No big surprises there, but ACI-NA found out that over the next three to five years, passengers can expect new and expanded airport amenities and services such as:

  1. Nursing mothers’ rooms and pods
  2. Post-security pet relief facilities
  3. Children’s play areas
  4. Airfield observation areas
  5. Adult changing and washroom facilities.

And, as passenger needs change, ACI-NA notes, airports are beginning to phase out unnecessary or redundant amenities and services.

So, get ready to say bye-bye over the next three to five years to: payphones, banking services, and smoking rooms at airports.

Why no more pay phones?

“Pay phones take up a lot of valuable real estate considering their low usage now in the smart phone age,” said ACI-NA spokesman Scott Elmore, “They are being replaced with electrical charging stations and free Wi-Fi to keep people connected.”

But what about kids or people who don’t have cell phones. Or have cell phones that are out of power?

“Airports are very cognizant of the need to remain accessible,” said Elmore, “So we expect to see the deployment of more courtesy phones with free local and international calling or calling cards for passengers in need.”

At SFO Museum: Fashion in Flight

Braniff International Airways hostess uniform by Emilio Pucci  1966 Boots by Beth Levine SFO Museum -

Braniff International Airways hostess uniform by Emilio Pucci 1966
Boots by Beth Levine
SFO Museum –

Eighty-five years of airline fashion are now on view at San Francisco International Airport, courtesy of the SFO Museum.

Fashion In Flight: A History of Airline Uniform Design includes over 70 complete ensembles and accessories from the likes of Dior, Balenciaga, Yves Saint Laurent, Oleg Cassini, Vivienne Westwood and others and offers insight into the design history and evolution of the airline uniform, its iconic status in popular culture, and its dynamic relationship to the world of fashion.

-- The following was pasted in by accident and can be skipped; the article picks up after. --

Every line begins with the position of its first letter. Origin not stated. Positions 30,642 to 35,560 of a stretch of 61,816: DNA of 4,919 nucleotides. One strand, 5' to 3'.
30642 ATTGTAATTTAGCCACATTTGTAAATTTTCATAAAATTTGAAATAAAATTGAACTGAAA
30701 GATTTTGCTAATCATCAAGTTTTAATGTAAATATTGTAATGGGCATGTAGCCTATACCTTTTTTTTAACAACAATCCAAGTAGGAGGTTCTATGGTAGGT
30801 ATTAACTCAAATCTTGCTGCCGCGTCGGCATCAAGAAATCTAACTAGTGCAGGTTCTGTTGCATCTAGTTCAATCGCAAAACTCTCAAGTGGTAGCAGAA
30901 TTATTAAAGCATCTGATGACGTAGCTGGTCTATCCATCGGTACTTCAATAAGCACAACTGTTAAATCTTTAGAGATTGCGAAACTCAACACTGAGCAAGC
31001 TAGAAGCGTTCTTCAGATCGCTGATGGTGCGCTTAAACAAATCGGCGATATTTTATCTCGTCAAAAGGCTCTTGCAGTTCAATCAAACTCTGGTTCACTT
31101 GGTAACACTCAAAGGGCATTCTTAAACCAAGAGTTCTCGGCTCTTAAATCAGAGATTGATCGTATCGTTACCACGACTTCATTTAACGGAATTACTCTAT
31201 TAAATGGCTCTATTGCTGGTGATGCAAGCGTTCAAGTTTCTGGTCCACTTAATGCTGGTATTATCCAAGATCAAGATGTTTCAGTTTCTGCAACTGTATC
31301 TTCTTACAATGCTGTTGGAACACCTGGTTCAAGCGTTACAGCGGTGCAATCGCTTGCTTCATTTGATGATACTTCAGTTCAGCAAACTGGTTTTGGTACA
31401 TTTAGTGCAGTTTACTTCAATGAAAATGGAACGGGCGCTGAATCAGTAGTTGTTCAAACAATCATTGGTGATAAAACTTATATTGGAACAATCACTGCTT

Here are more samples from the exhibition, which is on view through January 2017 in the International Terminal Main Hall & in the Aviation Museum and Library.

Trans World Airlines hostess uniform by Oleg Cassini  1955 Briny Marlin Coat & Suit Company Hat by Mae Hanauer SFO Museum

Trans World Airlines hostess uniform by Oleg Cassini 1955
Briny Marlin Coat & Suit Company
Hat by Mae Hanauer
SFO Museum

Virgin Atlantic Airways flight attendant uniform by Vivienne Westwood  2014 Courtesy of Virgin Atlantic Airways /SFO Museum

Virgin Atlantic Airways flight attendant uniform by Vivienne Westwood 2014
Courtesy of Virgin Atlantic Airways /SFO Museum

Fashion show on an airport runway? Yes.

Helsinki match made in HEL

A while back, Helsinki Airport and Finnair turned an airport runway into a skatepark.

That worked out so well, they’re doing it again:

On May 24, Finnair and Helsinki Airport (HEL) will host Runway 2 – a fashion show featuring work by top designers from around the world presented on an airport runway.

The event is a Match Made in HEL and will feature the work of yet-to-be announced fashion designers from China, Korea, Japan, the UK, Sweden, Denmark and Finland.

Sounds like great fun. Especially if the planes landing and taking off that day use the other runway…